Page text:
Discover how data entry is made faster and more accurate through the use of validation rules and defaults. Validation rules establish the parameters for the data that can be entered into a particular field, such as a range of numeric values or a list of words or names. Defaults are applied to a field when a significant majority of the records in a table will have the same value in that field.
- [Instructor] Now as often happens as we build our tables, I forgot one of my fields. I wanted to keep track of the status of my customers and I wanted that to appear here before I got into these specifics about the customers. So I'm gonna select the field that should follow the one that I forgot, click on that field, and go up here and hit Insert Rows. And it gives me a new row. And this is gonna be the Status field. Now in the Status field I'm gonna keep track of whether the customer is an existing customer, a customer I used to work with but they haven't been buying for a while, or a customer I'm trying to turn into a customer.
So I'm gonna go over here to the Data Type, and oh, lo and behold, it's a Short Text field, which is the default, and I'm gonna leave it that way. Now what I'm gonna set for this field is what's known as a validation rule. And what a validation rule does is it forces the person doing data entry, whether that's you or somebody else, to stick to a specific list of values. And so it prevents them entering anything other than the values you specify. It also gives you the ability to put in an error message so that they just don't get stopped and go, "Why isn't this working?" They get stopped and they know why the system is saying, "No, no, no" and it explains because you'll have typed the explanation why they have to stick to the rule.
So while I'm on the Status field, and make sure you pay attention to which field you're on when you go down here and work in Field Properties. A really common mistake is to not pay attention to which row or field is in play and therefore apply the rules to the wrong fields. So I'm gonna make sure I'm on Status and I go down to the Validation Rule row. Now all I have to type is a series of values each separated by the word 'or'. So the three status values I've decided to use are Current or Inactive or they're a Prospect.
Now as soon as I go down to Validation Text, you'll see that Access puts quotes around the words and capitalizes the word 'or'. Once you see these things start to happen as you're building field settings, don't fall into the trap of trying to put those in for Access. Let Access add quotation marks, capitalization, other words, symbols, etcetera. Let it add that stuff for you. So don't type them in. Jut type them as I had originally done. Now here's totally up to you what you can use for your validation text.
You keep your corporate climate in mind as you do it if you're doing this at work. If it's for your own use, however, you want to be reminded. But I'm just gonna be simple and polite here and say this field, because you're gonna be getting the error message on a field by field basis here, you know? Just with each record. This field can contain only one of a series of approved values. Please enter. And then I'm gonna list them since it's a short list. Current, Inactive, or Prospect.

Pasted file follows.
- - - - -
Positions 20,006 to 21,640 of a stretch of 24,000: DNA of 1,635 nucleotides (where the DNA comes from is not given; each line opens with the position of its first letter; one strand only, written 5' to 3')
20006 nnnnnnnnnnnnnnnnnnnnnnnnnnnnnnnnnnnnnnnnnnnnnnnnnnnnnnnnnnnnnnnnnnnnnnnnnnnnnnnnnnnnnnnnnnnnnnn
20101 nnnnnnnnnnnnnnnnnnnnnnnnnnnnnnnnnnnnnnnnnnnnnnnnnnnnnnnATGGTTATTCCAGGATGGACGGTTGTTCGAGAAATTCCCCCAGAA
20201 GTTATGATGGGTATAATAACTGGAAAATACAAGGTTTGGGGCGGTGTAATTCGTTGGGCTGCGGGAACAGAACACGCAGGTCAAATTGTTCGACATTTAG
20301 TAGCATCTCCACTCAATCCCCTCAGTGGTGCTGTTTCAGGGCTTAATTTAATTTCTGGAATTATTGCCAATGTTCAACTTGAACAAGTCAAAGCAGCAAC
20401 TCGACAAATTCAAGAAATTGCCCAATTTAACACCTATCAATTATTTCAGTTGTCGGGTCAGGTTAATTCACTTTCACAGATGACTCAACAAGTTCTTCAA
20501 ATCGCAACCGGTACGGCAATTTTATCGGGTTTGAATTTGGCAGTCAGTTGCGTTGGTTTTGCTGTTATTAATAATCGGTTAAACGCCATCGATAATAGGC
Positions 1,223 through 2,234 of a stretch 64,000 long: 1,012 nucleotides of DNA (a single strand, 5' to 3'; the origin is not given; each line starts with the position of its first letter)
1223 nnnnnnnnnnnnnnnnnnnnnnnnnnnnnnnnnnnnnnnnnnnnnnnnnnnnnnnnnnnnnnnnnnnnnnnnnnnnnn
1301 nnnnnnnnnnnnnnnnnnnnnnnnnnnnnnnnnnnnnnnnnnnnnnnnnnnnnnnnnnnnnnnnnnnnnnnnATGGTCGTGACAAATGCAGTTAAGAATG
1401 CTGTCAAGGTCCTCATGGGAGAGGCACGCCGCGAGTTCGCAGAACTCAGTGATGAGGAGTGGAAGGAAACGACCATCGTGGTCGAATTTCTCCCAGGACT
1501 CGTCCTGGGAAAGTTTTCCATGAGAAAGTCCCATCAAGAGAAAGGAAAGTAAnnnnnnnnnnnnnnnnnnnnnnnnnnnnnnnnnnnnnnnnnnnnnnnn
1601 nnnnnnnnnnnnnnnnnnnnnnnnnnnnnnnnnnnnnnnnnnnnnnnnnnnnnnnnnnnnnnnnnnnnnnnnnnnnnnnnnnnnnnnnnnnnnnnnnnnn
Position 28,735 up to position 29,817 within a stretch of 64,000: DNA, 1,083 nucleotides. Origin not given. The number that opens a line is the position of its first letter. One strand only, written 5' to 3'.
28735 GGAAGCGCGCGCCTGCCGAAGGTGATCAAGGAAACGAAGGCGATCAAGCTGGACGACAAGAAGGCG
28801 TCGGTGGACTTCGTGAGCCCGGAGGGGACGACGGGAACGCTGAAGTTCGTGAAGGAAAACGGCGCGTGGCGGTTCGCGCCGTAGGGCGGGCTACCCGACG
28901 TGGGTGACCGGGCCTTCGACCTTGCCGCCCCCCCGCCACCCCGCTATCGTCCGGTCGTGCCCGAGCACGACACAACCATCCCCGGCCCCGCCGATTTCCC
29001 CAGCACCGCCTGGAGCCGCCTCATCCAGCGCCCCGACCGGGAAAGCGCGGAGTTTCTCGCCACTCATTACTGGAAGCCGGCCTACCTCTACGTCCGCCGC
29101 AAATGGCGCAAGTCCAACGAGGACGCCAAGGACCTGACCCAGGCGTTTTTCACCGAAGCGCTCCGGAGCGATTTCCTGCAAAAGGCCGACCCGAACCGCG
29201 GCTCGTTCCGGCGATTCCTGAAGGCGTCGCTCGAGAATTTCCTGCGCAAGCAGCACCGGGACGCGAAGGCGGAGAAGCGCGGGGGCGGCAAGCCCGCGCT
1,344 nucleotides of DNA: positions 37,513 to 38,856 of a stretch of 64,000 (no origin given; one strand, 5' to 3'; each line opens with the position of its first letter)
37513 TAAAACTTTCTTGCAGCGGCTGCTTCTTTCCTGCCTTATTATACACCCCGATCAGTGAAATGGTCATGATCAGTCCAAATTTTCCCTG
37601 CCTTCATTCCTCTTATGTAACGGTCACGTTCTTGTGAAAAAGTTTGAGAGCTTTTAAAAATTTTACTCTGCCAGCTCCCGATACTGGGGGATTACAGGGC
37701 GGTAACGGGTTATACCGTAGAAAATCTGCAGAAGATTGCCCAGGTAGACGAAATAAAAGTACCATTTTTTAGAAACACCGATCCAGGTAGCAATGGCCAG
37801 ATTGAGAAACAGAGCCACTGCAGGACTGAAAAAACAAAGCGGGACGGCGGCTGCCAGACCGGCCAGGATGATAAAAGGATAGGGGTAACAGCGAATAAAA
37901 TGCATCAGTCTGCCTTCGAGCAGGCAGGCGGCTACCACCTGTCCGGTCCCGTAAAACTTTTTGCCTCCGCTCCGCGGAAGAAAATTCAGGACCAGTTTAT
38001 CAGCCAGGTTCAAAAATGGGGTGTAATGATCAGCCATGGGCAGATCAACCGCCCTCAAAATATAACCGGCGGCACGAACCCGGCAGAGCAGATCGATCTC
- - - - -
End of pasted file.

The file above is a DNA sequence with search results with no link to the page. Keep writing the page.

Thank you. 'Cause this is gonna appear on screen in a prompt box so you want it to look like an official prompt coming from the operating system. So we have the validation rule is set to those three possible words, we've set up the prompt that will occur if someone breaks the rule. And we're all set. So if I actually switch over to Datasheet View, and, yup, I'm gonna save the table. And let me just go over here to Status and attempt to put something else in here.
So if I type Old Customer, there's my prompt. I click OK and then I'm gonna change that to Inactive. And it's perfectly happy. Now the last thing I'm gonna show you here, and this relates to data consistency as well. I'm gonna right click and go back into Design View and I'm also gonna set a default value. Most of my customers when I add them are gonna be current customers. It's a good thing, right? So I'm gonna type Current here as the default value.
This will save me a lot of typing because as I enter records, if most of them are going to be current, I don't have to type that myself. Let me switch back over to Datasheet View. We'll add another record. And so this record... Notice as I scroll over. There it is; Current's already in place. So default values are great when you have a value that's gonna be appropriate, say, 75% of the time. You can always change it. You can always put in something different. For example I can turn this one into a Prospect.
Notice the New Record row down here already has Current in it, but it accepts Prospect. So default values aren't carved in stone. You can change them. And validation rules restrict people to a specific list so you know your data is reliable. So between validation rules and default values, you've got at least two of your fields locked down so that you can rely on the values entered. Which fields is this gonna help in your database?
- Planning your sales database
- Building tables
- Choosing data types
- Setting up field validations
- Creating lookup tables
- Building and editing relationships
- Creating forms
- Designing queries
- Creating sales reports
- Generating useful macros
- Designing a convenient navigation form